As Everett continues to expand its waterfront—an effort that includes a 66-acre mixed-use development—decades of work to create pedestrian access to the waterfront from the upland Grand Avenue Park is poised for a successful conclusion this year after a collaboration between architects LMN and engineers KPFF.

The design team on the $19.3-million Grand Avenue Park Pedestrian Bridge project developed a pedestrian bridge that preserves views and minimizes interventions into the steep, 75-ft-tall hillside. LMN architects say that by deconstructing the elements of the project—functional, aesthetic and environmental—and reimagining the parts, the team created accessible pathways into a sloped truss and eliminated the need for an elevator.

Integrating vertical circulation above, around and within the truss, two ramps create a pathway, acting as switchbacks to reduce the grade change and frame a series of views to Whidbey Island, the waterfront and the Olympic Mountains. The ramps bring pedestrians through a sequence of spaces that include a cantilevered portion over a highway below and a section within the truss itself. Platforms along the path allow for views of the landscape.

Drawing inspiration from the railroad overpasses of old, the weathered steel truss of the bridge frame was strategically positioned to echo the ramp volumes and position over the active railway below, which also allowed for ease of installation. Stormwater overflow piping—a key component of the project—tucks beneath the pathway. The potential for a future water main crossing was also incorporated into the bridge design.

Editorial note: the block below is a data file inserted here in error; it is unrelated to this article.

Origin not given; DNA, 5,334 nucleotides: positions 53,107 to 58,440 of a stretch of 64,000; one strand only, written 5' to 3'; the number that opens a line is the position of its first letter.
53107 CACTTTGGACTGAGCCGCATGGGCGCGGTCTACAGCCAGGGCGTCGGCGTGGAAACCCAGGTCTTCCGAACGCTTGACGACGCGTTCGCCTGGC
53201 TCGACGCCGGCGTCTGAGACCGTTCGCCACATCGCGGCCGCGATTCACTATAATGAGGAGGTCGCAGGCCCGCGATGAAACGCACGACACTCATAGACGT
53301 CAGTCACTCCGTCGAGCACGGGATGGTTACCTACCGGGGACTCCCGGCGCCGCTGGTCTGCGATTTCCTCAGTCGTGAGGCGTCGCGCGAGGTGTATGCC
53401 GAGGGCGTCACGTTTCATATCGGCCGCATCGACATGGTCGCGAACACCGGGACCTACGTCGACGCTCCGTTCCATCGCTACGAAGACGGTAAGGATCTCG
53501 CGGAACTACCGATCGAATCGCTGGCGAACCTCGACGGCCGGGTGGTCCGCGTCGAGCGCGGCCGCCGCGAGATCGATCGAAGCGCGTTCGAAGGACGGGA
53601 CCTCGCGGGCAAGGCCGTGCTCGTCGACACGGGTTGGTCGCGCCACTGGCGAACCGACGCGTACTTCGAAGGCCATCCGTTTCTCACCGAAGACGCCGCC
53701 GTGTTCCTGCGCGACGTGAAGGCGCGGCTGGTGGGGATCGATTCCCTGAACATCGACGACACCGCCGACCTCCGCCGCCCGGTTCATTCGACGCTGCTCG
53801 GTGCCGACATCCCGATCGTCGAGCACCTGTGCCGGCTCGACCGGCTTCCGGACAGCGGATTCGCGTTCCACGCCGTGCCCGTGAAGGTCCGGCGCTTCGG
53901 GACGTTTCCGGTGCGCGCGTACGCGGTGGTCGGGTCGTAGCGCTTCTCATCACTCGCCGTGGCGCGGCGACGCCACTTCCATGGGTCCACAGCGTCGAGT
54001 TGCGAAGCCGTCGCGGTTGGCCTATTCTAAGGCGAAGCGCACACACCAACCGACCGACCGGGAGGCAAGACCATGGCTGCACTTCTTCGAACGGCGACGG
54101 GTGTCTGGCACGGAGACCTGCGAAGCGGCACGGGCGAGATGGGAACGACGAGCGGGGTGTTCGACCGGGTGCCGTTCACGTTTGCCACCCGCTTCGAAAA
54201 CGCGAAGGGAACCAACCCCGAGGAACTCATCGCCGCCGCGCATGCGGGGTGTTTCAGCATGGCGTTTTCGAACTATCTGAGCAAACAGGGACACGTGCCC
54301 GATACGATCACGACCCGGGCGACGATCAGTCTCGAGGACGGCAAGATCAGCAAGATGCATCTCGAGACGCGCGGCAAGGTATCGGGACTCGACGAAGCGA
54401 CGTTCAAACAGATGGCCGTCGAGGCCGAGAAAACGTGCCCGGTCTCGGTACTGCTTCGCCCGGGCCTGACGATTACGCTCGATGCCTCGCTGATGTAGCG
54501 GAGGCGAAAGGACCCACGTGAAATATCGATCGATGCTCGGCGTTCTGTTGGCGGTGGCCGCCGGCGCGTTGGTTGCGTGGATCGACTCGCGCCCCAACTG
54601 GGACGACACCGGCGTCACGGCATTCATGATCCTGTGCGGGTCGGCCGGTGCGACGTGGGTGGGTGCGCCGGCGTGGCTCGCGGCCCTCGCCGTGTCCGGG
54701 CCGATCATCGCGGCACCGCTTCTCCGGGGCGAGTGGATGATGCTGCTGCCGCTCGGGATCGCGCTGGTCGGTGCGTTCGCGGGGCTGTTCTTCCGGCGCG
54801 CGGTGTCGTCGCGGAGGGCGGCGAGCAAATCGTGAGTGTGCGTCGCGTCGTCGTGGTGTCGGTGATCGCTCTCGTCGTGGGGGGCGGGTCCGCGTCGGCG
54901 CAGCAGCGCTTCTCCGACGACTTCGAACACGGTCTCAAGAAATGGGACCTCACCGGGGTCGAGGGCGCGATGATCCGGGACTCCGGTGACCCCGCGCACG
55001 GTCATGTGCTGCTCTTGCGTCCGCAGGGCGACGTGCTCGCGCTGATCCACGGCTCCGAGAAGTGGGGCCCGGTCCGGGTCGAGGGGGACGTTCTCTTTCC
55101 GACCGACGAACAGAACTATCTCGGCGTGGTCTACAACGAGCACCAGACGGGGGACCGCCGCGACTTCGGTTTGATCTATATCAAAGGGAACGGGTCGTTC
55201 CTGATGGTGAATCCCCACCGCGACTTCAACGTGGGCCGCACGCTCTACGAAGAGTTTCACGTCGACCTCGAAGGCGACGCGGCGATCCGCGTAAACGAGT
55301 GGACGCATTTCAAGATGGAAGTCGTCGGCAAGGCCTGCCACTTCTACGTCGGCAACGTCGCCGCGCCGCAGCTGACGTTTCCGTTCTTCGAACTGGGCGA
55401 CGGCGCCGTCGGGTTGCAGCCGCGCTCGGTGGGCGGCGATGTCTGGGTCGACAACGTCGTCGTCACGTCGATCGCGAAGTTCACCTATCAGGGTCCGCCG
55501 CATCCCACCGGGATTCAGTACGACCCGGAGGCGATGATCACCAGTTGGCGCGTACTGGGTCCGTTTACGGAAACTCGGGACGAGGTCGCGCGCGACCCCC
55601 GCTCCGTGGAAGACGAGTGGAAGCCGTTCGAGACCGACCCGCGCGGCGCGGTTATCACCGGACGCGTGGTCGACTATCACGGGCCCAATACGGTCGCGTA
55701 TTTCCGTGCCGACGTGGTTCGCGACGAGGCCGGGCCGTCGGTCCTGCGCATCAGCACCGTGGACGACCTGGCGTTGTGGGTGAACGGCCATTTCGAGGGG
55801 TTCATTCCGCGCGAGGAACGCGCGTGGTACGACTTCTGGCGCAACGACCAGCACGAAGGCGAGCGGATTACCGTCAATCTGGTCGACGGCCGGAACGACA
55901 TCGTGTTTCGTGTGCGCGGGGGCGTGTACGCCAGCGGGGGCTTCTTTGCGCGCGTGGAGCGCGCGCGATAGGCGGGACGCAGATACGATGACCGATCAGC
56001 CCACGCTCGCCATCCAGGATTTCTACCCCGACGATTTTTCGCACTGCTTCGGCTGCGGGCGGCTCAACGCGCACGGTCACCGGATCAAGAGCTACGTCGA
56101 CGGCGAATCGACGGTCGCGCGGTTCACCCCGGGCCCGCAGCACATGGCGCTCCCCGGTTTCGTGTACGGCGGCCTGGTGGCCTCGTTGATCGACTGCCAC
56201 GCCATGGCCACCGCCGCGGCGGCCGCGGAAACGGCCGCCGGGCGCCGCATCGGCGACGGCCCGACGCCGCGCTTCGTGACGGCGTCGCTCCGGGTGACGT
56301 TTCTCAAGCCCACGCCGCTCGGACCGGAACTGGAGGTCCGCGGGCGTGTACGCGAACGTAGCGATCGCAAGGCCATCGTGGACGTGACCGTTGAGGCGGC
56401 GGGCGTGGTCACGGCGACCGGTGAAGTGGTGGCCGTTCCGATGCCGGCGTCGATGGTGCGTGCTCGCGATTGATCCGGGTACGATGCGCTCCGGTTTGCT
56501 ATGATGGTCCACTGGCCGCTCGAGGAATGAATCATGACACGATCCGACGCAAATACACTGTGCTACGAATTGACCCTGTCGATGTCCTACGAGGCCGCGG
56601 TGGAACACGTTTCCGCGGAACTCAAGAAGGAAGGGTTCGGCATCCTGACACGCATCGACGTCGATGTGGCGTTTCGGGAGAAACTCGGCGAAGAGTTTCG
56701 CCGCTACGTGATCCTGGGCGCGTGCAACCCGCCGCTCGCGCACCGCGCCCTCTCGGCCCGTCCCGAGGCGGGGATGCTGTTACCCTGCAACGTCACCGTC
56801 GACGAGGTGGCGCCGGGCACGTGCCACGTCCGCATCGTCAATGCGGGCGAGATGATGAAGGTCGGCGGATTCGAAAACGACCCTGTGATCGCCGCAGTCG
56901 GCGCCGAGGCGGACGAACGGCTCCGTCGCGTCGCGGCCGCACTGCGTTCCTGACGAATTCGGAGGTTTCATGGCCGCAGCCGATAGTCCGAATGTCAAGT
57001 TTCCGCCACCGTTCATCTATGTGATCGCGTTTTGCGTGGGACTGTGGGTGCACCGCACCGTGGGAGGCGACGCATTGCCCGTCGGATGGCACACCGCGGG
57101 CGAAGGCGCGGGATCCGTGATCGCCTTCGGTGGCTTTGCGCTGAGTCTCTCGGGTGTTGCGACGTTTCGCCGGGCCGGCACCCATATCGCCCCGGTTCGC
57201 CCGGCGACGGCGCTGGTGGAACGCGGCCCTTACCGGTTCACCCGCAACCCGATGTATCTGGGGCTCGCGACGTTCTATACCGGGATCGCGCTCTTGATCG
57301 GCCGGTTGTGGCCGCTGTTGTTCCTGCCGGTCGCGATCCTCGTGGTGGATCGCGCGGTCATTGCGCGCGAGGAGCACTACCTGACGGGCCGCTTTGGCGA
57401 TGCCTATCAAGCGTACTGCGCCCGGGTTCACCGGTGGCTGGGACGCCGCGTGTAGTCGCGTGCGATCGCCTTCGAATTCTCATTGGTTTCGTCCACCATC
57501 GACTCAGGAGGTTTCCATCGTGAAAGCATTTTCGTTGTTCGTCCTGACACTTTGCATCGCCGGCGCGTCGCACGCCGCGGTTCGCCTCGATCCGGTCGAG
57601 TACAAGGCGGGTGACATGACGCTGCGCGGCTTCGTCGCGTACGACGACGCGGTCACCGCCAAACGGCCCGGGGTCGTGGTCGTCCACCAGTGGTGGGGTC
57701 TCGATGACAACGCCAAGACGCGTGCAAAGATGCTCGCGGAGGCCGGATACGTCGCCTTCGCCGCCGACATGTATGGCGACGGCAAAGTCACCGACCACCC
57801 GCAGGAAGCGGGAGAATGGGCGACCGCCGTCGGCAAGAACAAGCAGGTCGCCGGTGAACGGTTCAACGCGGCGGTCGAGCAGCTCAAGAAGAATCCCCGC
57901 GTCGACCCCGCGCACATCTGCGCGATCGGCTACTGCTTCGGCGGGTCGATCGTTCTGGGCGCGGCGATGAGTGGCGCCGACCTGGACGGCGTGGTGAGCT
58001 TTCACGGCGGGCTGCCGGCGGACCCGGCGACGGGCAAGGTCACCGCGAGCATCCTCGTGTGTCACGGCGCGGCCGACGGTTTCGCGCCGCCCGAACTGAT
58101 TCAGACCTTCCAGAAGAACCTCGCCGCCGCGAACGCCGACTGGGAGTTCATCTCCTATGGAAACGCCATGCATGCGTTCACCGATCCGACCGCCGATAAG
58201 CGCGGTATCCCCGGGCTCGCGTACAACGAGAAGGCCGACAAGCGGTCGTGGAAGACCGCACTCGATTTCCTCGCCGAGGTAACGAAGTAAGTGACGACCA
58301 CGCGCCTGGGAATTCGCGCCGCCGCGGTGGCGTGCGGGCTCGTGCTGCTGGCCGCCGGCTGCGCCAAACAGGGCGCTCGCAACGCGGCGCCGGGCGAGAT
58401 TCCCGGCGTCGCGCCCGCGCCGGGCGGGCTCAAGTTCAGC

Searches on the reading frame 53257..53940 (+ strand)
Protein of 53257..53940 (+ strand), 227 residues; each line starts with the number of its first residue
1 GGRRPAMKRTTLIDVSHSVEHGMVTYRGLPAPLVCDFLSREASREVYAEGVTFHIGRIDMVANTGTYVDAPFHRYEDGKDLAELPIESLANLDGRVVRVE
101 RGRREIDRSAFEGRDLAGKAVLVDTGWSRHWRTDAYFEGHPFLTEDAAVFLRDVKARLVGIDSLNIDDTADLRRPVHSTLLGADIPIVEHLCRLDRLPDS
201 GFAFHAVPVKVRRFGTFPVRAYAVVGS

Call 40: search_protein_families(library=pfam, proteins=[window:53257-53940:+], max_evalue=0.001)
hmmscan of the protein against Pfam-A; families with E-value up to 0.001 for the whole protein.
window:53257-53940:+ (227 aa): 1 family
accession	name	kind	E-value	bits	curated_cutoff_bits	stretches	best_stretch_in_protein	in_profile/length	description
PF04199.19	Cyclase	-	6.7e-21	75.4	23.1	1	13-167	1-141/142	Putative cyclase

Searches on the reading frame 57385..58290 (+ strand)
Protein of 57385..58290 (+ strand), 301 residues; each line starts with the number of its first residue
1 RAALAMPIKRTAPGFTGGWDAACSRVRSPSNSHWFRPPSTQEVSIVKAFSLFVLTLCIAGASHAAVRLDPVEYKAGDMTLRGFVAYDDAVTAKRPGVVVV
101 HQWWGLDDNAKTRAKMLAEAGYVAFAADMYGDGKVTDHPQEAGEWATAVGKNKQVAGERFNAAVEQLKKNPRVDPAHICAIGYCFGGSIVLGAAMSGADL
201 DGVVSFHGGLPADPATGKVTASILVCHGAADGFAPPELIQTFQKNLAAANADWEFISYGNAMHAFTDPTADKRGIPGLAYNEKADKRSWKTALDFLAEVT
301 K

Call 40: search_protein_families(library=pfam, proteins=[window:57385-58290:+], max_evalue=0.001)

To create more of a design flair, expect custom-designed aluminum panels to serve as safety rails, light reflectors and a visual element. The panels feature a water jet-cut geometric pattern meant to remain minimal to facilitate views, while becoming denser when needed to better reflect pathway lighting. The geometric pattern repeats at the base of the tower where it is sandblasted into the concrete.

Along with Stephen Van Dyck, Mark LaVenture, Scott Crawford and Kyle Kiser from LMN and KPFF, the project team includes McMillen Jacobs Associates, Tres West Engineers, Stantec, HWA GeoSciences, The Greenbusch Group, Landau Associates, Ott Consultants, KBA and the City of Everett Parks & Recreation.

Expect the project to open in late 2018.

Follow Tim Newcomb on Twitter at @tdnewcomb